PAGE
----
[ppml] IP address theft?

David Conrad david.conrad at nominum.com
Mon Apr 28 18:51:40 EDT 2003


As with pretty much everything related to addressing, the power resides 
with the ISPs.  If they choose to make routable across the 
Internet, then WIANA will have succeeded in their 'theft'.  The only 
thing the IANA and RIRs can do is refuse to modify their databases to 
reflect a change in registration.


On Monday, April 28, 2003, at 03:35  PM, Bill Darte wrote:

> David,
> I understand and agree. In fact the 'legality' is irrelevant.  It is an
> operational imperative that the convention exists and is abided.
> Still if there are those who choose or through ignorance do not 
> cooperate in
> this imperative then there must be some corrective actions in order to
> elicit the proper behavior.
> When no force of law exists (and thankfully military action can be 
> ruled
> out), then the industry which is dependant upon the proper behavior 
> itself
> must enforce compliance.  But, can it?... and if not what then?
> Bill
> <David wrote>
> Bill,
> I am not a lawyer so I won't pretend to know whether it is "theft" in
> the legal sense.
> The global uniqueness of address space that makes the Internet work is
> merely an indirect convention mutually agreed upon by both ISPs and end
> users.  The implementation of this global uniqueness has been via the
> structures represented by the IANA and the RIRs.  Take away those
> conventions as WIANA is attempting to do and something will have to
> take their place.  If you were in charge of a large scale ISP and
> multiple sets of folks all came to you with the same address space they
> claimed to be theirs, which would you choose?  My guess, as I have
> become a bit cynical, would be the one that pays the most...
> Not a place I want to go.
> Rgds,
> -drc
> On Monday, April 28, 2003, at 11:01  AM, Bill Darte wrote:
>> David,
>> I agree with the spirit of the term 'theft' in your message regard
>> below, but I am not sure about the literal definition.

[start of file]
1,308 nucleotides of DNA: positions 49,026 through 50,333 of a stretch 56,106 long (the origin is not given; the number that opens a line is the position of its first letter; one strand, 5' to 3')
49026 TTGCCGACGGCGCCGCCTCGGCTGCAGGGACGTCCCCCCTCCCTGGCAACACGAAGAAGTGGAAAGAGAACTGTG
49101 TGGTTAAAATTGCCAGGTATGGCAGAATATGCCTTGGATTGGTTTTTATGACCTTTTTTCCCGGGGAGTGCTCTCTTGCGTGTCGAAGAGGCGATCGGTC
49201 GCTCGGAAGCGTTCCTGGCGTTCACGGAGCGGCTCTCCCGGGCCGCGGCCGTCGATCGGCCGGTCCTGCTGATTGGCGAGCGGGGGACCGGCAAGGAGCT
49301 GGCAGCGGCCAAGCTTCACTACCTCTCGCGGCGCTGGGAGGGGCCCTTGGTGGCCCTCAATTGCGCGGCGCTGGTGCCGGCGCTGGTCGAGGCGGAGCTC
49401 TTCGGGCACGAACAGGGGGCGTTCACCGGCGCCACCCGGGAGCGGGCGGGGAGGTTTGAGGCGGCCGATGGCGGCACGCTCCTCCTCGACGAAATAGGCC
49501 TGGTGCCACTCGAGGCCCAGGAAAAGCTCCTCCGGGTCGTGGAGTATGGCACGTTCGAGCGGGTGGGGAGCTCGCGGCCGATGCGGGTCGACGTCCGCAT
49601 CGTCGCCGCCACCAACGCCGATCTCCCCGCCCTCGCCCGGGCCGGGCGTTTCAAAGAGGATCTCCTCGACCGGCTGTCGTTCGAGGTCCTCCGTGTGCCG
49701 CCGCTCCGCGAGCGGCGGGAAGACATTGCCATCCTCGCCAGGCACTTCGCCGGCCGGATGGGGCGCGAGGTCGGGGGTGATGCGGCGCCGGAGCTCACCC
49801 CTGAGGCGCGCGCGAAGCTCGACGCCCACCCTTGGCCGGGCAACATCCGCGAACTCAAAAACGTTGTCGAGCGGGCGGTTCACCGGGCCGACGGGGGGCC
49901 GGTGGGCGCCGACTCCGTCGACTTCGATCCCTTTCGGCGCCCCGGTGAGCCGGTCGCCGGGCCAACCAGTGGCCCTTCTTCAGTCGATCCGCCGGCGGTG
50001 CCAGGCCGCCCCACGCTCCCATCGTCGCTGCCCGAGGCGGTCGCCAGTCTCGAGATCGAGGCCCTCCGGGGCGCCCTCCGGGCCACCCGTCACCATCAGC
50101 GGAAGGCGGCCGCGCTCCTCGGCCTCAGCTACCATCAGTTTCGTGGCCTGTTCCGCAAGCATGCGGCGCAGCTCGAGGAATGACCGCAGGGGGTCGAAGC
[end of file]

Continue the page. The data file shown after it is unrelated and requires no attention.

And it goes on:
>> It is not property in a tangible sense.  It is not owned, but there is
>> a
>> significant infrastructure of 'stewardship' which makes the
>> infrastructure
>> reliable and predictable.
>> Its unsanctioned use is a violation of the protocol in use, but is it
>> theft
>> in the eyes of the law?
>> If addresses allocated to ARIN are squatted, does ARIN's incorporation
>> or
>> the allocation process give it 'rights' under the law to exclusive
>> dominion
>> on these 'things'?
>> Do you use the term literally or figuratively?
>> Bill Darte
>>> Michael,
>>> On Monday, April 28, 2003, at 01:41  AM, Michael.Dillon at radianz.com
>>> wrote:
>>>>> They are trying to steal 1/8.  Why should anyone condone
>>> such action?
>>>> They are trying to use it, not steal it.
>>> Which is what a car jacker might say.
>>> They have unilaterally asserted the use of, which according
>>> to the _only_ authority used to date (the IANA) has been
>>> reserved since
>>> 1981.  By this unilateral assertion, they are attempting to
>>> remove that
>>> address space from the pool of unallocated addresses without
>>> following
>>> existing, published address allocation policies.
>>> This is theft.
>>>> The RIRs no longer need to conserve IPv4 address space.
>>> This isn't about conserving address space or whether or not they are
>>> using address space for a valid reason.  The Internet works because
>>> most people see it is in their self-interest to cooperate.  Part of
>>> this cooperation is to agree to use the Internet registry system
>>> including the IANA as a meeting point to define global
>>> addressability.
>>> The folks at WIANA have chosen to ignore this cooperative system for,
>>> as far as I can tell, no good reason.  Perhaps you have different
>>> information?
>>> Rgds,
>>> -drc

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